The Reel Review


Rudolf Höss, the Nazi Commandant of the Auschwitz Concentration Camp, enjoys a tranquil homelife with his family. They don’t care that just over the garden wall, millions of people are being killed. Loosely based on Martin Amis’ 2014 novel, this World War II-era historical drama envisions the Höss family’s everyday lives amidst The Holocaust.

From The Zone of Interest

Working from a screenplay he wrote with the book’s author, director Jonathan Glazer’s abstract drama is a scathing indictment of human complacency in the face of evil – an immersive perspective of the Holocaust from people living ordinary lives in its shadows. The Hōss family enjoys a gleeful garden party as gunshots, barking guard dogs and screams ring out on the other side of the wall. From an upstairs window at night, they watch the fiery glow of the crematorium. Ash from the human remains is used to fertilize the garden. It is utterly horrifying in its banality, made even more sickening by the family’s unremarkably ordinary behavior.

Sandra Huller in The Zone of Interest

Christian Friedal (Babylon Berlin, 13 Minutes) plays Höss as a devoted family man, with an equally chilling Sandra Hüller (Anatomy of a Fall) as his wife Hedwig, who picks through the prisoners’ clothes and personal items, deciding which to keep for herself. She doesn’t get why her visiting Mom fled in horror overnight and is distraught when faced with the prospect of leaving her dream home.  Glazer’s film is abstract – there are a few jarringly strange arthouse moments. But the film’s sounds, its animated visuals of the local Polish girl hiding food at the prisoners’ worksites, and its harrowing discordant score are all intended to fill the viewer with incredible dread at just how easy it all was. It succeeds.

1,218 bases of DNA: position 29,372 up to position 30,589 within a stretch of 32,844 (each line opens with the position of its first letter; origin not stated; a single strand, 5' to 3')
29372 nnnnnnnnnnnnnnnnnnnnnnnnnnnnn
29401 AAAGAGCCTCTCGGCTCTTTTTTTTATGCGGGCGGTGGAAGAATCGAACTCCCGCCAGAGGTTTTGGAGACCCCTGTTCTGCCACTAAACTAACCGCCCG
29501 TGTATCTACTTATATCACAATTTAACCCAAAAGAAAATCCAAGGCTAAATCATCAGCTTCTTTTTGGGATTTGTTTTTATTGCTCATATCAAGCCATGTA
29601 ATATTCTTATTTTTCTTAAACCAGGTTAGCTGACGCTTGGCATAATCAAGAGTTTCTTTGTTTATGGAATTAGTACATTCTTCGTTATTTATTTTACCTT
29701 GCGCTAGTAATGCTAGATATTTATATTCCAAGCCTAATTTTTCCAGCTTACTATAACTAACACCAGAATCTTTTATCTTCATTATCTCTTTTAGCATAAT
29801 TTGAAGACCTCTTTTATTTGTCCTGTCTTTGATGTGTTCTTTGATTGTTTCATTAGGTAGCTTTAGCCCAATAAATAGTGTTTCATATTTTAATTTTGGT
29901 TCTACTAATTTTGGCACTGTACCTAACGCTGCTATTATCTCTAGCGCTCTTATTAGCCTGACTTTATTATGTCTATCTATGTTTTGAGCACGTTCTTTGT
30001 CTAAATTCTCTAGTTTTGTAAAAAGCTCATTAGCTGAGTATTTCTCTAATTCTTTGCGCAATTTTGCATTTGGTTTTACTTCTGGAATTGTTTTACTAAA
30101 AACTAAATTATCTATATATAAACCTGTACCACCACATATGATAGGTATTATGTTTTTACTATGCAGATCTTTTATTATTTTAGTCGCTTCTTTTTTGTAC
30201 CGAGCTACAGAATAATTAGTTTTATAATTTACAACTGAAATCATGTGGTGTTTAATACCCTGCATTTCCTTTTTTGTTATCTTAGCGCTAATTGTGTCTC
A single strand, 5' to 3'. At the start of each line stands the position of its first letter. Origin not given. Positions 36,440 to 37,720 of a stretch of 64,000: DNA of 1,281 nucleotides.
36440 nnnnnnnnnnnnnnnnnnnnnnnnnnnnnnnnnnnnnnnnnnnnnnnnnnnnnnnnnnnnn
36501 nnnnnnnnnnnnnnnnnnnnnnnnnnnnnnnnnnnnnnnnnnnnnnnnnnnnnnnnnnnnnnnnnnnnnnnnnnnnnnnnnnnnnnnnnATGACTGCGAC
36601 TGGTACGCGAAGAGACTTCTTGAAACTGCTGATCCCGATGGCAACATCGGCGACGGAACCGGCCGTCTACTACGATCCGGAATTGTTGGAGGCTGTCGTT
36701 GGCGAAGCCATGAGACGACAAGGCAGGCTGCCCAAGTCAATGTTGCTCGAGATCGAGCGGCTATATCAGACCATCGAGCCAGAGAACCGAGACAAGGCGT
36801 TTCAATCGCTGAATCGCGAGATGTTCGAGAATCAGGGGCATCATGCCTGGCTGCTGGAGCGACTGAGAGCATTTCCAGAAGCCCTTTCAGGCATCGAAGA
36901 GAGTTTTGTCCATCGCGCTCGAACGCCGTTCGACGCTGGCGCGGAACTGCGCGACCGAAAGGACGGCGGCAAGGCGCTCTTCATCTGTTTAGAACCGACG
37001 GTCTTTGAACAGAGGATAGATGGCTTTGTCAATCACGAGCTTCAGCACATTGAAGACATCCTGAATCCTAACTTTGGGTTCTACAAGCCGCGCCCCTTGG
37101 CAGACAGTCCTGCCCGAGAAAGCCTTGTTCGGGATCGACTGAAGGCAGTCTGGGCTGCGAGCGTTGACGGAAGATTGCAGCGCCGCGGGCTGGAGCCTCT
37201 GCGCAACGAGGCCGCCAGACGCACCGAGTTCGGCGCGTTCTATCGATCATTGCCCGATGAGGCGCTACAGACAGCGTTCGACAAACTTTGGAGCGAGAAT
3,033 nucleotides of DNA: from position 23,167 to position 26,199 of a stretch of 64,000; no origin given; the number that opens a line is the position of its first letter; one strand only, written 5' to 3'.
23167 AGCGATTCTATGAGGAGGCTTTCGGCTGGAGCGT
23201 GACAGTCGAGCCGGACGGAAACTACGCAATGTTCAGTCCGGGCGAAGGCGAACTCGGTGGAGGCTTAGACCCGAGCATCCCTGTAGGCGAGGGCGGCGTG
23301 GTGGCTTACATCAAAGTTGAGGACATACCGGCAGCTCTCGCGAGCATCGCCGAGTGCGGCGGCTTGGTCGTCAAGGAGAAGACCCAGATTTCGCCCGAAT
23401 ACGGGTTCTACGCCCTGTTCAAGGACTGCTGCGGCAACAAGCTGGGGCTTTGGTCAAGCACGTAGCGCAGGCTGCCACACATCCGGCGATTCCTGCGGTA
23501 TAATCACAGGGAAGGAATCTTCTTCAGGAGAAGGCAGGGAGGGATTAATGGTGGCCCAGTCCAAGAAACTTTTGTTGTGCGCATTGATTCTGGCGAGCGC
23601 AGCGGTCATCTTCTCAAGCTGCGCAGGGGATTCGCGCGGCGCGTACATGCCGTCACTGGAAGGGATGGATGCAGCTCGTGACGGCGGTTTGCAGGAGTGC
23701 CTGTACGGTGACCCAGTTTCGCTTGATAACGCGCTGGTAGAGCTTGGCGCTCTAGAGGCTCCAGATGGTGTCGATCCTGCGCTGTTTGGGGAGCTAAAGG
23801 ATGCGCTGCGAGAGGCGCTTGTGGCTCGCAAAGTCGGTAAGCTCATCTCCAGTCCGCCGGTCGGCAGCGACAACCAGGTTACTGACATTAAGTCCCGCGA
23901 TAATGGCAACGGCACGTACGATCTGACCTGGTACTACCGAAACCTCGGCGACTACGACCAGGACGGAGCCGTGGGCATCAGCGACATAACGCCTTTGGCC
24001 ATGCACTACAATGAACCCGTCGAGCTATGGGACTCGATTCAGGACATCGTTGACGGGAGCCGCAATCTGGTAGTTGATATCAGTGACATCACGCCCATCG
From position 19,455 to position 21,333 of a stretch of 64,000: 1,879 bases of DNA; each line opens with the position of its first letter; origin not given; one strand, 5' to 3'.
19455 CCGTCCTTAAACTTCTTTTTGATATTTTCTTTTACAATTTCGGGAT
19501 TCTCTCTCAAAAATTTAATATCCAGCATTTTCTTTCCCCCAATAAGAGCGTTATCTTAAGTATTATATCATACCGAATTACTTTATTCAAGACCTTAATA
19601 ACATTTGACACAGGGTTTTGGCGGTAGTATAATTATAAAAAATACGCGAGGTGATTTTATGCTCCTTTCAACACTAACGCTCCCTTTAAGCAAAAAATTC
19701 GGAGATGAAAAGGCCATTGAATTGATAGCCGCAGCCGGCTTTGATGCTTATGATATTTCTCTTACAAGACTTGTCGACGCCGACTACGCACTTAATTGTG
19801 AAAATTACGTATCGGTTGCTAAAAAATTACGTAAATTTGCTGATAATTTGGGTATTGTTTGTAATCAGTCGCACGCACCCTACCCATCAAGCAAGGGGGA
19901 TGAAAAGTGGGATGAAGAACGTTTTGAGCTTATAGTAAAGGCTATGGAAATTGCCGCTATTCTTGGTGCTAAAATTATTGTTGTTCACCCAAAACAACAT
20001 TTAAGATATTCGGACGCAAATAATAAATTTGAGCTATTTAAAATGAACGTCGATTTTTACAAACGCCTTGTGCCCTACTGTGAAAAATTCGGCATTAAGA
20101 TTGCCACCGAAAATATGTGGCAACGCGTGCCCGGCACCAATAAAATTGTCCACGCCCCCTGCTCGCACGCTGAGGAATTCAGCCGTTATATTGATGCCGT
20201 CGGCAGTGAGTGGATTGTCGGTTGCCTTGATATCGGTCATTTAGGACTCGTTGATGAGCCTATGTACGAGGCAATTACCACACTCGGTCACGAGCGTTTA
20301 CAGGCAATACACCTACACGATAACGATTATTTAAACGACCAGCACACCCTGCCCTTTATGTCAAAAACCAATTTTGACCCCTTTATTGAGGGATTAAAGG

• Director Jonathan Glazer used five fixed cameras in the house and garden with no crew to capture many of the immersive scenes in the film. Actors never knew whether they were being shot in a close-up or wide shot. He also used the score sparingly, so as to allow the sound design to depict the off-screen horrors at Auschwitz.

• Martin Amis, the British author of the source novel, died on May 19, 2023, the same day the film had its world premiere at the Cannes Film Festival.

Rudolf Hoss on trial in 1946, and on the day of his hanging at Auschwitz in 1947.

• Rudolf Höss was the longest-serving commandant at Auschwitz from May 1940 to November 1943 and again from May 1944 to January 1945. He was captured in 1946 in northern Germany where he was posing as a gardener. Hess was convicted of war crimes for his direct role in the deaths of three million people during the Holocaust.  Höss was hanged next to the crematorium at Auschwitz on April 16, 1947. The gallows is still there today.


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